War brings about the death of thousands, leaving behind trails of corpses, and unfulfilled promises of glory. The idea of glory on the battlefield is emphasized to young, impressionable minds that fall to believe. Two poems that deal with this issue are “Dulce et Decorum Est” written by Wilfred Owen in 1920, and “War is Kind” written by Stephan Crane in 1899. “Dulce et Decorum Est” is a fictional first-hand view of war in action. The poem’s peak occurs when the narrator is reciting what he sees when another soldier encounters poisonous gas.
Another example of death is “white eyes writhing in his face, his hanging face” this is effective to me because the use of repetition emphasises the state in which the soldier is in, and draws a vivid images in the readers mind. I think these themes show that Owen has a bitter attitude towards war because he seems to only mention a bad side of war as if there is no glorious part. The main theme in stanza one of "Anthem for Doomed Youth" however is the lack of a funeral for people dying in the war. An example of this is "choirs of wailing shells"; this means that the only choir they have when they die is the sound the shells make as they move through
Wilfred Owen was born in 1893 and his poem was published in 1920 (December). Both these poets have strong but opposing views about war. 'Dulce et Decorum est' means it's a good and noble thing to die for your country, which is ironic as Wilfred Owen doesn't think this is true and he thought war was horrific. This poem is about the First World War and Owen describes how he feels and he describes the trenches appalling from first hand experience. At the beginning the troops are marching in awful conditions to battle.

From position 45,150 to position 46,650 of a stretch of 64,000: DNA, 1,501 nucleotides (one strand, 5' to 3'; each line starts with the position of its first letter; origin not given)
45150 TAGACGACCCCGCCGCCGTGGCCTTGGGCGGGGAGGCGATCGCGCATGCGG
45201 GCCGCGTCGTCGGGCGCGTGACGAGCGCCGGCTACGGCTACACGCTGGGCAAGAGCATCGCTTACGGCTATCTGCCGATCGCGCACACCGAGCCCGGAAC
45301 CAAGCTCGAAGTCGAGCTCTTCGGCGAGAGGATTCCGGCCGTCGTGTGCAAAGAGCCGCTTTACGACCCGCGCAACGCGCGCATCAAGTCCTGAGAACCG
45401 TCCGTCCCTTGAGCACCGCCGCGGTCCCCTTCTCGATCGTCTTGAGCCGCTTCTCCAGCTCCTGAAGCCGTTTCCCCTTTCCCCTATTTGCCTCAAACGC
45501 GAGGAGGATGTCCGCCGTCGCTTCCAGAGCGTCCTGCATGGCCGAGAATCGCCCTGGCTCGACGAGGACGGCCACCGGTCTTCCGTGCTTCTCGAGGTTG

This is exactly what Owen was objecting to. I have chosen to study in depth the poems-'Dulce Et Decorum Est' by Wilfred Owen-an ironically titled poem portraying the wasteful futility of young lives lost at war and 'The Rich Dead' by Rupert Brooke-a poem honouring the death of a war hero. I feel that both poems effectively r... ... middle of paper ... ...he poem. Owen strives to provide a more realistic image of the wholly unavoidable human suffering that war brings. I think the following line from the song "The Green Fields of France" reflects this image accurately when the writer describes his feelings while standing in a World War One graveyard: "To a man's blind indifference to his fellow man, To a whole generation who were butchered and damned" Rupert Brooke's work on the other hand is aiming to paint a pretty picture of the harsh realities of war.
The poem seems to give the reader a chance to step into a soldier's shoes in order to experience his feelings.. 'Only the monstrous anger of the guns' is the answer... ... middle of paper ... ...wn. Seeing people getting killed, it must be of the same experience. So yes, my preference is the charge of the light brigade, at least they got decent funerals compared to the soldiers in anthem for doomed youth. In conclusion, I felt that Wilfred Owen captures the reality of the war in this very moving poem. By emphasising the number of deaths of the innocent he outlines the severity of the war.